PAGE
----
I would yell out STOP and give the collar a buzz on low and that ended that.
Burn would switch up directions and move away from Crash.

But guess what?  When he wanted to run after the cat?
No amount of shocking stopped him.
I had the force turned up to HIGH.
(I made Bayou try it, and it nearly made him pass out)
Again, Burn locked eyes with the cat and took off after him.
I would yell out STOP and buzz the collar.
Nothing.
He kept going.
I yelled out again and hit the HIGH shock.
Nothing.
He kept going.
He could have cared less about any obstacles in his way.
So WHY THE HELL would me saying nothing as reinforcement do him any good?

I'm frustrated.
Frustrated with the time away from Burn.
Frustrated with the amount of money we dumped into this.
Frustrated with the lack of results.

I'm trying to see the good in all of this.
I suppose it DID give me the kick start, again, that I needed, to make this rug technique work.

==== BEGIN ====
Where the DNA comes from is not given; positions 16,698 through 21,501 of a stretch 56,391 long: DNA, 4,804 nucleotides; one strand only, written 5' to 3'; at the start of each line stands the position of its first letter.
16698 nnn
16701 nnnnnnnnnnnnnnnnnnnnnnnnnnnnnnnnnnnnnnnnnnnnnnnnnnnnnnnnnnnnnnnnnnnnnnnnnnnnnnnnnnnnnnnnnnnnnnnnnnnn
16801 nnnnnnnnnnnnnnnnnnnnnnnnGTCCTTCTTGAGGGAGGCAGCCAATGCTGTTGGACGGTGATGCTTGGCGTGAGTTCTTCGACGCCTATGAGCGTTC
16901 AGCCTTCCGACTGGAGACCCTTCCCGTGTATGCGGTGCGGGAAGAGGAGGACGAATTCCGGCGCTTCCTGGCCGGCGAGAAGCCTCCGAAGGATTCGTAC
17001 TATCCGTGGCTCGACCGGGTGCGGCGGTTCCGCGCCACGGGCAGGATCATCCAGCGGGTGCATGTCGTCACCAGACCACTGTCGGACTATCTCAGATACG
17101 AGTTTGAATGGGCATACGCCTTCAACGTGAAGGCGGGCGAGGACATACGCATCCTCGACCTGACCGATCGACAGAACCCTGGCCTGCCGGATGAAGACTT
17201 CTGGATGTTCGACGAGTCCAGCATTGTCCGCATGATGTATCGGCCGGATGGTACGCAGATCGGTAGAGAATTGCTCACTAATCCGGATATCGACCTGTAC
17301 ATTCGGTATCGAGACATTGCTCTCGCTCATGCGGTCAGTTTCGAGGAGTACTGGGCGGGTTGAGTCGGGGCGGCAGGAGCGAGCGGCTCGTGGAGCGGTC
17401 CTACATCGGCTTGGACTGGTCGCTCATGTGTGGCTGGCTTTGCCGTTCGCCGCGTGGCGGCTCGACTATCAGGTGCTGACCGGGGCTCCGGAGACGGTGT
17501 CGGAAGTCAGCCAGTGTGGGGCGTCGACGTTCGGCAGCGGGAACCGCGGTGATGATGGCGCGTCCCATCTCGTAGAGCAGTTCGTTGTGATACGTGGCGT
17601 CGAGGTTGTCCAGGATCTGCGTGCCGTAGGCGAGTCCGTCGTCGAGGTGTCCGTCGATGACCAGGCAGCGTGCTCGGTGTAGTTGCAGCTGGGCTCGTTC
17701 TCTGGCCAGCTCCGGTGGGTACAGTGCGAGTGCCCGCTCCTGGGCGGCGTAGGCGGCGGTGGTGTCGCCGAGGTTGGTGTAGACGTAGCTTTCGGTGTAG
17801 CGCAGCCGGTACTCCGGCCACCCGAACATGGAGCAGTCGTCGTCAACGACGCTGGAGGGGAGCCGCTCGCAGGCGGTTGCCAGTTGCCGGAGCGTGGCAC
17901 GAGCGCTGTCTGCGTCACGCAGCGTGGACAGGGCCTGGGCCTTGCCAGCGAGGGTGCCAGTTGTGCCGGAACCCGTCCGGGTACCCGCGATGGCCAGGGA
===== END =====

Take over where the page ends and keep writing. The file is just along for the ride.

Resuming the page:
I do see the good in it.
I just need to do it MY WAY.  I doubt he retained anything anyways, so me modifying it shouldn't be an issue. These last two weeks gave me a chance to slow down a tad, not have to keep the eyes in the back of my head focused on the dogs constantly.
It allowed us to deal with other issues independently.
Issues like other, new hurdles, we have come to find with our TTC process. (which will be another post)
Issues like the drain, that took 48 hours for Bayou to fix.
(We thought the pipes were completely frozen, but apparently he pulled out 4 hairballs the sizes of possums.
Je-sus. I'm glad I wasn't here for that one. )
Issues like me having another ailment for nearly a week, and it taking me another week to get my strength back.

Burn arrived home last night, I bathed him, and tried to feed him.
He wouldn't eat.
He has thrown up twice overnight and has not left his place on the couch since 9pm.
I feel terrible.
He seems defeated.
I hope he is just recharging.

I know things will get better.
It's hard to see the light at the end of this tunnel, but I know it's there.
Every day will be a chance to work on training.
Every day he will get better. If I'm going to train Burn on the rug technique, then you better believe Crash will be following suit.
If I can train an angry, biting bulldog to stop rushing through the door or try to bite my feet to do so, then I can train the other one as well.

This has been one expensive and mentally draining couple of weeks.
We'll get through it.
TBag. Out.